User authentication is based on PKMv2 which is used to transfer EAP over the IEEE 802.16 air interface between the MS and the BS. The authenticator may not be located at the BS level; therefore, the BS may forward the EAP messages using the authentication relay protocol to the authenticator. The latter will encapsulate the EAP messages with conformance to the AAA protocol packets format and then forward them via one or more AAA proxies to the AAA server within the CSN of the home NSP. The AAA server keeps the matching between the subscription and the correspondent subscriber. When the MS is roaming, multiple AAA brokers with AAA proxies may be involved in the authentication process. Mobile WiMAX specifications impose the use of simple or double EAP authentication schemes for achieving device authentication and reject the RSA-based authentication in this case. The EAP methods used for authenticating mobile WiMAX devices have to generate the master session key (MSK) and the extended master session key (EMSK). The network access identifier (NAI) is used as identifier within EAP-based user and device network access authentication. Device credentials are either a device cert or a device PSK while the EAP device identifier should be an AMC address or an NAI in the form of MAC_address@NSP_domain depending on where the device authentication terminates. The PKMv2 procedure occurring at the network entry of the MS is depicted in Figure 1.

Figure 1: PKMv2 Authorization and authentication procedure.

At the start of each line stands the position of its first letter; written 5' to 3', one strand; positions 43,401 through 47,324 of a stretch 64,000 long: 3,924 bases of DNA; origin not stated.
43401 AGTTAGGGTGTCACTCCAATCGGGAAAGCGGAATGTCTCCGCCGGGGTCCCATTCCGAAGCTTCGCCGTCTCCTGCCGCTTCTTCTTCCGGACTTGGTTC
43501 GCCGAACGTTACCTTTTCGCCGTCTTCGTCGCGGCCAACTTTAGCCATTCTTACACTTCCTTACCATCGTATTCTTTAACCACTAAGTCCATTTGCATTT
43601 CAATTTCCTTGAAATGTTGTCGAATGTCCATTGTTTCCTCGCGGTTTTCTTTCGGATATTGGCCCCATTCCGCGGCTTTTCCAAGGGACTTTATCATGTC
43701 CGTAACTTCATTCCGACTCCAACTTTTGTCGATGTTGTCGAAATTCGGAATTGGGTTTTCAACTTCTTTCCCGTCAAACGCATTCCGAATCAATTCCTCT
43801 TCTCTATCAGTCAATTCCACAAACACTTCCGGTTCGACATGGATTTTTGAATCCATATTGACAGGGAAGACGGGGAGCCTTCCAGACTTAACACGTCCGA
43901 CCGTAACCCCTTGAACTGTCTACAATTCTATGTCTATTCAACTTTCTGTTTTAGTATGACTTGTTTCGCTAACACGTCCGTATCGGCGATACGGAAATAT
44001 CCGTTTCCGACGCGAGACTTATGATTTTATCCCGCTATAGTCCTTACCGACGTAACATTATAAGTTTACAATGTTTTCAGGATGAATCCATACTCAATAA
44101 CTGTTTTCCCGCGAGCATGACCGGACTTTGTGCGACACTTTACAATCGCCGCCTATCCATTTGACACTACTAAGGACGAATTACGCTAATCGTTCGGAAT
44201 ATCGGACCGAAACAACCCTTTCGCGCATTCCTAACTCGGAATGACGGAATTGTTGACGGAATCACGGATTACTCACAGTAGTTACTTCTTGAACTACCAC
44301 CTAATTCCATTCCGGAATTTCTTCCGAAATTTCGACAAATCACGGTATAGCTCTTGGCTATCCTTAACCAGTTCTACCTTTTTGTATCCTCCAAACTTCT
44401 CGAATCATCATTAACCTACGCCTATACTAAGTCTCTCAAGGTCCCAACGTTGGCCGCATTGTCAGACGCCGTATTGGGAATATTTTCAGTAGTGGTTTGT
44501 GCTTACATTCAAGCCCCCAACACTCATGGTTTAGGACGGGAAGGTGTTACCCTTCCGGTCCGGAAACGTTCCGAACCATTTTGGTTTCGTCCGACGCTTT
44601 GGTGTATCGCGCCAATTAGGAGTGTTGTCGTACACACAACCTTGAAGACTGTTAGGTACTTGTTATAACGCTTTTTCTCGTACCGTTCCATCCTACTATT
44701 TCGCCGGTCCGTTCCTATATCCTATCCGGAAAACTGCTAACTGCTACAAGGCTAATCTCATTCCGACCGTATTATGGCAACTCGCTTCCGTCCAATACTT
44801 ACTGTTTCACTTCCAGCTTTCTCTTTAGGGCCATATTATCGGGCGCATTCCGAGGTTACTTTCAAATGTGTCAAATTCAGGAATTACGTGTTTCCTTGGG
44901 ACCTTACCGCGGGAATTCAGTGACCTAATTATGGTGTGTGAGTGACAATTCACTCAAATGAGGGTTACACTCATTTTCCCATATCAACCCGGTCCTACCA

First, the initiation of the network entry according to the IEEE 802.16e specifications begins by a successful ranging that is followed by the exchange of SBC messages between the MS and the ASN. That SBC negotiation consists in negotiating the PKM version, PKMv2 security capabilities, and authorization policy. When the 802.16 air link is established between the BS and the MS, a link activation notification is sent to the authenticator that will immediately begin the EAP sequence. The EAP exchange may then begin; it results in the attribution of a particular NAI realm. The shared master session key (MSK) and the EMSK are then established in both the MS and the AAA server. The MSK will be transferred to the authenticator in the ASN within a RADIUS accept message while the EMSK will be retained at the home AAA server. The MS and the authenticator will generate the pairwise master key (PMK) from the MSK. Besides, the MS and the AAA server will generate the mobility keys from the EMSK, thus marking the end of the authentication part of the authorization flow. The authenticator and the MS will generate the AK from the PMK and then the key distributor entity at the authenticator level will deliver the AK and its context to the key receiver entity in the serving BS. The key receiver entity will cash the received information and generate the subsequent subordinate IEEE 802.16e keys from the AK and its context. The MS and the BS will also process the PKMv2 three-way handshake procedure which provides the MS with the list of SA descriptors identifying the primary and the static SAs. At this step, the MS and the BS may use the newly acquired AK for MAC management messages protection. For each SA, the MS will request two TEKs from the BS. The managing BS will randomly generate the keys, encrypt them using the symmetric KEK key and then transfer them to the BS. Next, the MS will process a network registration and the authenticator will be informed of its competition. Finally, the authenticator will trigger the service flow and the DP establishment process. During handoff, the PKMv2 procedure needs to be optimized. For instance, when the mobile moves within the same mobility domain, the AK will be validated by signing and verifying a frame via the CMAC using the AK that is newly derived from the same PMK as long as the PMK remains valid. The AK validation also needs to be combined with ranging. Last but not least, it should be possible to share the TEK within the same mobility domain when handover procedure between two BSs can transfer TEK context information. If the TEK is shared between a set of BSs, those BSs are considered as the same security entities within the same trusted domain.